Jennifer Streeter

Surviving Residency is the book I wish I had read 15 years ago when my husband was starting medical school! A friend recently sent it to me, and I am so glad someone took that time to write all of this down! It contains valuable advice on making a medical marriage/family work with the specific quirks that go along with medical training. It’s really a lifestyle unique in its strains on married life and parenthood. While some of the advice and information might seem common-sense on the surface to someone who has already gone through the medical training of a loved one, it is the first time an author with personal experience from the spouse perspective has put all of the advice and experience into one book.

If you are the loved one of a medical student, resident, or fellow this is a book you will be glad you took the time to read. I highly recommend both the book and the advice it contains to anyone interested in maintaining a strong, successful marriage during those difficult training years!

– Wife of 16 years to a medical doctor (married to him through college, medical school, residency, and fellowship – from pizza boy to doc!)

Cassy in Columbus

This book was a great help. My fiance is still in med school, but I’m glad I read it now and I’ll be hanging on to it for years to come! While it’s possible to survive this stuff without the book, the book is a big help and lets you know that no, you’re not crazy, and no, you’re not alone. A lot of people reading this book might have running households already. I don’t. I’m still a student. The financial info in this book is extremely helpful, as are all the moving resources. I’ve never moved a house before. I’ve hardly done anything more than cram stuff into my Focus hatchback and move from point A to point B. Some day in the not-to-distant future I’m actually going to have to figure out moving a household with big furniture, appliances, and maybe a kid or two underfoot. I’ll definitely be doing it with this book in one hand. Oh, and about those kids I’d like someday….I already know I’ll be a single parent at times and my husband will at times be grumpy and exhausted. Just knowing you’re not alone is helpful, and of course all the parenting tips I’m sure will come in handy. It says on the back of the book how many kids the author has, and it’s a lot. I’m willing to bet she knows a thing or two about high-stress parenting.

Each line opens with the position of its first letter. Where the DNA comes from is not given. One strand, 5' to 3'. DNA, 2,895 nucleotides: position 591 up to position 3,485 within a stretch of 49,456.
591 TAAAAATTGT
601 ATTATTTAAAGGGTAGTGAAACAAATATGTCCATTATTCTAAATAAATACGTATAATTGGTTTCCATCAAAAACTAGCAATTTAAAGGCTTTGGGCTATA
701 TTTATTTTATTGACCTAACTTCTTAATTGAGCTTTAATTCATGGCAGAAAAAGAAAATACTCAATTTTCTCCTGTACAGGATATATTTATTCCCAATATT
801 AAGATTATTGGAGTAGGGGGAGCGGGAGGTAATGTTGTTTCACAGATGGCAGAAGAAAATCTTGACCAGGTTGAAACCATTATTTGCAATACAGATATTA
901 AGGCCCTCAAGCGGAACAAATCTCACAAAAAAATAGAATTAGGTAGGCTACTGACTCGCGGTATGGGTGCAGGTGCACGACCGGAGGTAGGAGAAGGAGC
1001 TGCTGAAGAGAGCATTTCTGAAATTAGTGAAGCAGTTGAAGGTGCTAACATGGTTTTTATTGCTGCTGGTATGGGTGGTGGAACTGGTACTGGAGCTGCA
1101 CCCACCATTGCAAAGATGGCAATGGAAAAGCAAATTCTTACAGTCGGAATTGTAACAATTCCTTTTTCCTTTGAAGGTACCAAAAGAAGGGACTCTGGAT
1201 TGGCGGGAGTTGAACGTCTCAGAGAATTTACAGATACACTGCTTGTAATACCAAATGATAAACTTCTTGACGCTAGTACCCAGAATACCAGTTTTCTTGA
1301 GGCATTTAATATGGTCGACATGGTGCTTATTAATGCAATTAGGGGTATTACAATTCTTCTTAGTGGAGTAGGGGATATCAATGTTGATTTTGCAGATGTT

These tips might not be helpful for everyone, but I’m willing to bet most people aren’t June Cleaver types who can balance a checkbook while being shot from a cannon and live debt free after undergrad and med school debts. Of course, this is all while raising kids and/or having your own career. (remember your career?) If you’ve got that all under control and life is full of champagne, caviar, and cabana boys, awesome. Good for you. Do something fabulous and think of me. But most of us need a little help or at least a little reminder that we’re sane.

If you know this is a stressful journey or at the very least think your upcoming journey MIGHT be stressful, pick up this book. Really, it’s a drop in the bucket after $200K in loans. It’s an easy, enjoyable read. You’ll definitely have a laugh thanks to the author’s sense of humor and her experiences.


The title should be changed to the Medical Career Bible. This is a practical guide for surviving this roller coaster called Medical Training. This book should be a required text book for every new Medical Student, to be shared with his or her partner. Definitely required reading for survival!!


I really loved reading this book! Not only did it give a lot of great information and links, but I could also relate to Kris’ personal stories and have even lived through a few myself! It was good to know that someone else was in the same boat as me and survived! We are currently in our first year of residency and it was surely a wake up call for me, especially with a 16 month old. This book was introduced to me at exactly the right time in our life and I am so glad I could read it and now pass on the recommendation to all of my spouse friends!

F. Rowe

I knew that I had taken on a lot when I moved with my boyfriend to a new city as he began his residency. However, I don’t think I truly grasped what I was getting myself into. “Surviving Residency” was a crash course in the reality of my new situation – and has continued to be a constant source of support in times when I need it most (also know as ‘call nights’). Thanks Mrs. Math, for letting me know I am not alone during the difficult medical training years!


This book is really great. It’s very well-organized and consice. It is full of helpful references and links, but really you don’t need to look at any links because the book covers everything so thoroughly! I am a wife of a resident, and I would suggest this book to everyone- especially those considering starting medical school as either as student or a spouse! The author’s stories are touching and to-the-point also– I found myself reading on to the next chapter just because I wanted to read the author’s introductory vignette to each new topic!

MrsZtMD from Indianapolis

I wish I had had this book earlier in residency! So much good information. And when your husband is on his 79th hour of work this week and you’re 9 months pregnant and your toddler just took her first steps, it can be pretty therapeutic too. Definitely a book that every med spouse should own.


I recently read this book and found it to be an enjoyable read as it took me through different life stages from a medical family perspective (and am glad to have found it early on in our medical journey). I especially enjoyed the author’s anecdotal stories throughout to exemplify the advice she gives. It seemed as though a lot of this advice would be applicable across the board – the young couple just starting out, the busy couple, the budget savvy couple, or even first time